Actor George Kosturos can relate to the life of a fighter more than most.
After enduring the high school wrestling grind in the 2016 film American Wrestler: The Wizard, Kosturos embraced entering the MMA world in the 2019 sequel American Fighter, which was officially released digitally on May 21.
Kosturos reprised his role of wrestler Ali Jahani, who is now in college. Armed with MMA skills now, he enters the underground fight world desperate for money to treat his deathly ill mother.
“This movie is MMA before MMA existed,” Kosturos said to MMA Crossfire from his home in Los Angeles. “All the people who are fighting now, know of this (underground) fighting world.”
Based on a true story, the film also stars Sean Patrick Flanery (Born a Champion, The Boondock Saints), Tommy Flanagan (Sons of Anarchy), and Allison Paige (The Flash).
The training challenge for Kosturos this time was to adapt more of a fighter physique. Like before, it wasn’t easy, but the work and nutritional guidance did pay off once again.
“For American Wrestler, I lost 15 pounds in two weeks for that one because they wanted me to play a high school wrestler,” Kosturos explained. “That was a totally different training process than this one. In this one, they came back and said they needed me to gain 20 twenty pounds and look like a fighter. I was like, ‘How is this going to work?’ I had this trainer that put on this plant-based diet, which I thought was counter-intuitive, but I ate a lot of broccoli, spinach, beans and was lifting and training MMA everyday. I was still doing cardio, which I also thought was counter-intuitive, but all of it together worked.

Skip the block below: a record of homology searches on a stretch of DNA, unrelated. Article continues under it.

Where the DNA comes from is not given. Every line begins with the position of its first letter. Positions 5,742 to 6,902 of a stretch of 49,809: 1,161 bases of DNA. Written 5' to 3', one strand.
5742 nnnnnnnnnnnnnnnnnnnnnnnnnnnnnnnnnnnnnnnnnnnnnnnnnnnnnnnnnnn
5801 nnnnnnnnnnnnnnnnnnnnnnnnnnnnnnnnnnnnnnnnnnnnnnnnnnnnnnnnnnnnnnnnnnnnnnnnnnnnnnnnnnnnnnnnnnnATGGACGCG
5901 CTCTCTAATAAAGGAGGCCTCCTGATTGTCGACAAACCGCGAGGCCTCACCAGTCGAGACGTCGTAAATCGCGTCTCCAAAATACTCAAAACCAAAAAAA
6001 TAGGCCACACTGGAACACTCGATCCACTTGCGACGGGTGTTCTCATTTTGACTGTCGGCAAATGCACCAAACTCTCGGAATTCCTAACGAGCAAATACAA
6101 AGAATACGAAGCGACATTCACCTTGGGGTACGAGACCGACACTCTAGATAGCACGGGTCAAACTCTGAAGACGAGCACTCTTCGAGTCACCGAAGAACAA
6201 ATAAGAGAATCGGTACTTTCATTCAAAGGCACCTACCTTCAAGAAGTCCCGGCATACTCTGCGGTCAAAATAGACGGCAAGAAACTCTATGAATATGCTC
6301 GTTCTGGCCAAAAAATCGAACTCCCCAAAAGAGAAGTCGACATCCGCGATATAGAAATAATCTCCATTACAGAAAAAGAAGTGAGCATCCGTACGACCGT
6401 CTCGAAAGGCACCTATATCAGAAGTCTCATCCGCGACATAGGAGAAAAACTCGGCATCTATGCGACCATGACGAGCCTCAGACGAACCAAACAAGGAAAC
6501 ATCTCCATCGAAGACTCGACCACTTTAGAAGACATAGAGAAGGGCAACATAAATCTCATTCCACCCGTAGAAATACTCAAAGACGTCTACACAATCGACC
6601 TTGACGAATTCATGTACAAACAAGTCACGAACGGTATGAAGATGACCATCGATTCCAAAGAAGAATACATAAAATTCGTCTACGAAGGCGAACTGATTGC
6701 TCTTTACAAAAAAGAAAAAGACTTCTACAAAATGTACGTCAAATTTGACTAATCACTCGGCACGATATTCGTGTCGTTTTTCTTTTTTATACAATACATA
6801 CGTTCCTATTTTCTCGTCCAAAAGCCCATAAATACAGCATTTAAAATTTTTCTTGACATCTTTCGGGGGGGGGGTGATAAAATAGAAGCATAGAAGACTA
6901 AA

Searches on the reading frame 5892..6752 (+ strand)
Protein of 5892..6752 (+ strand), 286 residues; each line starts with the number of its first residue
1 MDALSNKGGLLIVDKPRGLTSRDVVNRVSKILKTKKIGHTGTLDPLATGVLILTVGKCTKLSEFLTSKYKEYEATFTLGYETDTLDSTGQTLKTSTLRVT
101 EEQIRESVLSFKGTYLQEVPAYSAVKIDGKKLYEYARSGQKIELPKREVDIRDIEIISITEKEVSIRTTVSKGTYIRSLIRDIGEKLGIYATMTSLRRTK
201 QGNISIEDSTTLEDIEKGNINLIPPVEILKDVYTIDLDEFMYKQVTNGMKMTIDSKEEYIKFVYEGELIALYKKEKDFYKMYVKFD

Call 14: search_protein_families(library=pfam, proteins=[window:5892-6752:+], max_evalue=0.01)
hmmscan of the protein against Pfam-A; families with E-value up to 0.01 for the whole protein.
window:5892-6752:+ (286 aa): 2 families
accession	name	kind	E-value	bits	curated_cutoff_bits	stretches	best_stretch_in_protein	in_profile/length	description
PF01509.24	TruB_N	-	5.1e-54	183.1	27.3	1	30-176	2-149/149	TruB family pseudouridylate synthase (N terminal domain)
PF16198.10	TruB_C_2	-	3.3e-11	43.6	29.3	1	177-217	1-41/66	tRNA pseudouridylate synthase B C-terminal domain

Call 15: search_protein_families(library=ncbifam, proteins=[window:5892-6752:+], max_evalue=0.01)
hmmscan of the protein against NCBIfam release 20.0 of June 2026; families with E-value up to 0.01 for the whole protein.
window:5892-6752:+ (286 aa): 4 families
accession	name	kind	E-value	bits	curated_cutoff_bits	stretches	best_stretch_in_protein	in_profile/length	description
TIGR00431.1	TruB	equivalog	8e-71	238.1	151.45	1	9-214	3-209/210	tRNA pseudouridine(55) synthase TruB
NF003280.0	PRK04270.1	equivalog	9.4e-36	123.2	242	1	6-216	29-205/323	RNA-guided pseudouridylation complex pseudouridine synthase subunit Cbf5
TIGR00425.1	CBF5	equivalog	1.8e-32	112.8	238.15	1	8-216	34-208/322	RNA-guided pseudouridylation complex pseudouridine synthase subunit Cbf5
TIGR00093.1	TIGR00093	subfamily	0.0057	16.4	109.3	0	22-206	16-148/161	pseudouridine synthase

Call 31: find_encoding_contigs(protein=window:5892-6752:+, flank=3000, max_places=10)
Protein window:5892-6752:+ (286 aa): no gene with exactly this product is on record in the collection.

“I gained 20 pounds, I was like 167 for the movie,” Kosturos added. “Lots of MMA. It was like three a days. Lifting in the morning, cardio in the afternoon, and then MMA training at night for about two months and then we were shooting.”
Kosturos feels that while the film will obviously appeal to fighters, anyone who has faced life adversity can enjoy the story of Ali.